SYRIA

The media portray warfare in Syria as due to the extreme repression of President Bashar al-Assad and the support he receives from Russia.  Although there has been awareness that climate change drought played a role in causing conflict, there is no recognition that peak oil was one of the main factors.

Here’s a quick summary of how peak oil and consequent declining revenues from oil production, rising energy and food prices, drought, water scarcity, and population growth led to social unrest, violence, terrorism and war.

It shouldn’t be surprising that peak oil in 1996 triggered the tragic events we see today.  After all, the main source of Syrian revenue came from their production of 610,000 barrels per day (bpd).  By 2010 oil production had declined by half. Falling revenues caused Syria to seek help from the IMF by 2001, and the onerous market reform policies required resulted in higher unemployment and poverty, especially in rural Sunni regions, while at the same time enriching and corrupting ruling minority Alawite private and military elites.

In 2008 the government had to triple oil prices resulting in higher food prices. Food prices rose even more due to the global price of wheat doubling in 2010-2011. On top of that, the 2007-2010 drought was the worst on record, causing widespread crop failures. This forced mass migrations of farming families to cities (Agrimoney 2012; Kelley et al. 2015). The drought wouldn’t have been so bad if half the water hadn’t been wasted and overused previously from 2002 to 2008 (Worth 2010). All of these violence-creating events were worsened by one of the highest birth rates growth on earth, 2.4%.  Most of the additional 80,000 people added in 2011 were born in the hardest-hit drought areas (Sands 2011).

Rinse and repeat.  Social unrest and violence led to war, oil production dropped further, so there is even less money to end unrest with subsidized food and energy or more employment, aid farmers, and build desalination plants.

Syria, once able to feed its people, now depends on 4 million tonnes of grain imports at a time when revenues continue to drop.  Syrian oil production didn’t really take off until 1968 when there were 6.4 million people.  Since oil revenues allowed their population to explode, another 13.6 million have been born.

IRAQ

Like Syria, Iraq’s agricultural production has been reduced by heat, drought, heavy rain, water scarcity, rapid population growth, and the inability of government to import food and provide goods and services as oil revenues decline.  ISIS has worsened matters and filled in the gaps of state-level failure.  Peak oil is likely by 2025.  Or sooner given the ongoing war, lack of investment to keep existing production flowing, and low oil prices (Dipaola 2016).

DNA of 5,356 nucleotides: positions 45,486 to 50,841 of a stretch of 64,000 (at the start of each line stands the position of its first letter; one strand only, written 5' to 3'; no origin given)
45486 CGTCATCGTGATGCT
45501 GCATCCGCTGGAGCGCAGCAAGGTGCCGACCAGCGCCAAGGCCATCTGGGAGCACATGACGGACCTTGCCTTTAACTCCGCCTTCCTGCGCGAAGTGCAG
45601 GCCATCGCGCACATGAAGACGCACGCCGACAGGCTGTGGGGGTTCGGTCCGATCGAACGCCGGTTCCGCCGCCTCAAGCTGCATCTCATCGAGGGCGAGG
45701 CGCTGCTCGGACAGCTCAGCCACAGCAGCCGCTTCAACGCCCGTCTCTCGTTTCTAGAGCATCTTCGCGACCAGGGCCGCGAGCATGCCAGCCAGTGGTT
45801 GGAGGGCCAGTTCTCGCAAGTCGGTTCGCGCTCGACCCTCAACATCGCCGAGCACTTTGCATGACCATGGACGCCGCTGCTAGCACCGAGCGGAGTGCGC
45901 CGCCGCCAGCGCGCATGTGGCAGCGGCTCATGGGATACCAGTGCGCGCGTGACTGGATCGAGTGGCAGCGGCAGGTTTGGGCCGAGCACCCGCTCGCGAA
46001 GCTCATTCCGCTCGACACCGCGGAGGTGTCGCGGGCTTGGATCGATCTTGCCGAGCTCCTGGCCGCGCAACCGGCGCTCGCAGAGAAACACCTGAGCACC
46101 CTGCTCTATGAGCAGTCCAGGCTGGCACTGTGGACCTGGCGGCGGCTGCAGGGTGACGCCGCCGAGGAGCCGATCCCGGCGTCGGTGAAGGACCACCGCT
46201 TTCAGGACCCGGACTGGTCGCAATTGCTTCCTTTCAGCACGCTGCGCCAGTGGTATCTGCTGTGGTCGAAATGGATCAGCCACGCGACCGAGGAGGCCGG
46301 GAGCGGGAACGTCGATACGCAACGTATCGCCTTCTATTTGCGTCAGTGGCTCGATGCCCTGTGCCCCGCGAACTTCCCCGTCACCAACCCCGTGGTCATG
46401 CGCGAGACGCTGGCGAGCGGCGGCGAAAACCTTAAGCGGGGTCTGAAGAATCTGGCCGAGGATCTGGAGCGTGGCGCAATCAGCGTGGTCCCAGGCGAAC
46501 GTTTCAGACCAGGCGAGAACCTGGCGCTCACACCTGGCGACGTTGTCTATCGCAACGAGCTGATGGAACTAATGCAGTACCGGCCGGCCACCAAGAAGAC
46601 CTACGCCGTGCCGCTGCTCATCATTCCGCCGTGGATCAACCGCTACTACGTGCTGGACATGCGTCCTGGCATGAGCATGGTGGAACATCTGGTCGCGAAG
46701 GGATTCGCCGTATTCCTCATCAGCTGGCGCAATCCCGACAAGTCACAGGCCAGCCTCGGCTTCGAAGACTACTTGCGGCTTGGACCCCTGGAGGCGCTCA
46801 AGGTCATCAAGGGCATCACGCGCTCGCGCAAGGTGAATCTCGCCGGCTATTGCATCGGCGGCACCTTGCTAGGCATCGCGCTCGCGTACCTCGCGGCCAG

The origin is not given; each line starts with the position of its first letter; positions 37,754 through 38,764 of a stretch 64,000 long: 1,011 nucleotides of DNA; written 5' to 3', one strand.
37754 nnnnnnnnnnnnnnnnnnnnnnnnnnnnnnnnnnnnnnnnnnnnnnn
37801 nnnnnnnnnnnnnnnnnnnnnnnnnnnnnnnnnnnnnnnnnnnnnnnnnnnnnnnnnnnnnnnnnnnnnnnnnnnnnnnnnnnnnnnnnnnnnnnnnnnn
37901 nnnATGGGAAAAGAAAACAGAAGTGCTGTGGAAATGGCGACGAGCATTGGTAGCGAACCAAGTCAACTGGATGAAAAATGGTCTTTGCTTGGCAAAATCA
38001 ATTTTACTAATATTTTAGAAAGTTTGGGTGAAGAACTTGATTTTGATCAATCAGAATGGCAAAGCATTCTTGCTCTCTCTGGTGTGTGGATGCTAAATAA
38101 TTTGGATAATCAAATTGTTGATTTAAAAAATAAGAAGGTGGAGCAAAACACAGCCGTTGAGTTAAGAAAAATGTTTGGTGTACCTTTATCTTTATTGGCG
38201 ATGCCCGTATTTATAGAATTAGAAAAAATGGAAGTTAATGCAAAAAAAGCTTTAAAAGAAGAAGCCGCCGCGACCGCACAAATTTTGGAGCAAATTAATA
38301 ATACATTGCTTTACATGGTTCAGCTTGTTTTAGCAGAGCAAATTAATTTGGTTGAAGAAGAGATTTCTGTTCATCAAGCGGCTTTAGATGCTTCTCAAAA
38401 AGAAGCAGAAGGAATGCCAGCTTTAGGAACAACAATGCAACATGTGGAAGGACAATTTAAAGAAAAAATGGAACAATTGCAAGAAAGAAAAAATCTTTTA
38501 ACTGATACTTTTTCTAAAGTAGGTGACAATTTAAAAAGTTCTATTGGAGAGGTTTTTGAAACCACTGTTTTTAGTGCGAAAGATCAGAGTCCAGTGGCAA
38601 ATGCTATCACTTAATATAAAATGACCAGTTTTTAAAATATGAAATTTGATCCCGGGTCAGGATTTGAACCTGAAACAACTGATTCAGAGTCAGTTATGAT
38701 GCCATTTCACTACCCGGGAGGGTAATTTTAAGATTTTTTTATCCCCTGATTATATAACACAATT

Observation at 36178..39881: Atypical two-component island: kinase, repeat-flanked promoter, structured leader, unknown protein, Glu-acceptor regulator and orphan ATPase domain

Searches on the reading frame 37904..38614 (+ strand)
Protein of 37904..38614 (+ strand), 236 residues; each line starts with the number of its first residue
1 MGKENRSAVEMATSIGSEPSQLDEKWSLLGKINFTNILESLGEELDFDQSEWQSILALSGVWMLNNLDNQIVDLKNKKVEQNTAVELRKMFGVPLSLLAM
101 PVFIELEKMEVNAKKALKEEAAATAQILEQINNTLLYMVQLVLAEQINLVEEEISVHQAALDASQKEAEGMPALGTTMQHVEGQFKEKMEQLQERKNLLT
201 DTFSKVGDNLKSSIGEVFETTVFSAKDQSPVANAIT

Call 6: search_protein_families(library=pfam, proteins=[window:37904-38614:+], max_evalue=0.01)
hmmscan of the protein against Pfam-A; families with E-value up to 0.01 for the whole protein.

YEMEN 

Like Syria, Iraq, and Iran, Yemen has long faced serious water scarcity issues. The country is consuming water far faster than it is being replenished, an issue that has been identified by numerous experts as playing a key background role in driving local inter-tribal and sectarian conflicts (Patrick 2015).

Yemen is one of the most water-scarce countries in the world. In 2012, the average Yemeni had access to just 140 cubic meters of water a year for all uses and just three years later a catastrophic 86 m3, far below the 1000 m3 level minimum requirement standards.    Cities often only have sporadic access to running water— every other week or so.  Sanaa could become the first capital in the world to run out of water (IRIN 2012).

Yemen reached peak oil production in 2001, declining from 450,000 barrels per day (bpd) to 100,000 bpd in 2014, and will be zero by 2017 (Boucek 2009).   This has led to a drastic decline in Yemen’s oil exports, which has eaten into government revenues, 75% of which had depended on oil exports. Oil revenues also account for 90% of the government’s foreign exchange reserves. The decline in post-peak Yemen state revenues has reduced the government’s capacity to sustain even basic social investments. When the oil runs out … the capacity to sustain a viable state-structure will completely collapse.

Yemen has 25 million people and an exorbitantly high growth rate and predicted to double by 2050. In 2014 experts warned that within the next decade, these demographic trends would demolish the government’s ability to meet the population’s basic needs in education, health and other essential public services. This is already happening to over 15 million people (Qaed 2014).  Over half the Yemeni population lives below the poverty line, and unemployment is at 40% (60% of young people).

To cope, too many people have turned to growing qat (a mild narcotic) on 40% of Yemen’s irrigated land, increasing water use to 3.9 billion cubic meters (bcm), but the renewable water supply is just 2.5 bcm. The 1.4 bcm shortfall is made up by pumping water from underground water reserves that are starting to run dry.

Energy, overpopulation, drought, water scarcity, poverty, and a government unable to do much of anything without oil revenue is in a downward loop of social tensions, local conflicts and even mass displacements.  This in turn adds to the dynamics of the wider sectarian and political conflicts between the government, the Houthis, southern separatists and al-Qaeda affiliated militants.

Violence undermines food security, feeding back into the downward spiraling loop.  Making matters worse is that rain-fed agriculture has dropped by about 30% since 1970, making Yemen ever more food import dependent at a time when revenues are shrinking. The country now imports over 85% of its food, including 90% of its wheat and all of its rice (World Bank 2014). Most Yemenis are hungry because they can’t afford to buy food, which also rises in price when global prices rise.  The rate of chronic malnutrition as high as 58%, second only to Afghanistan (Arashi 2013).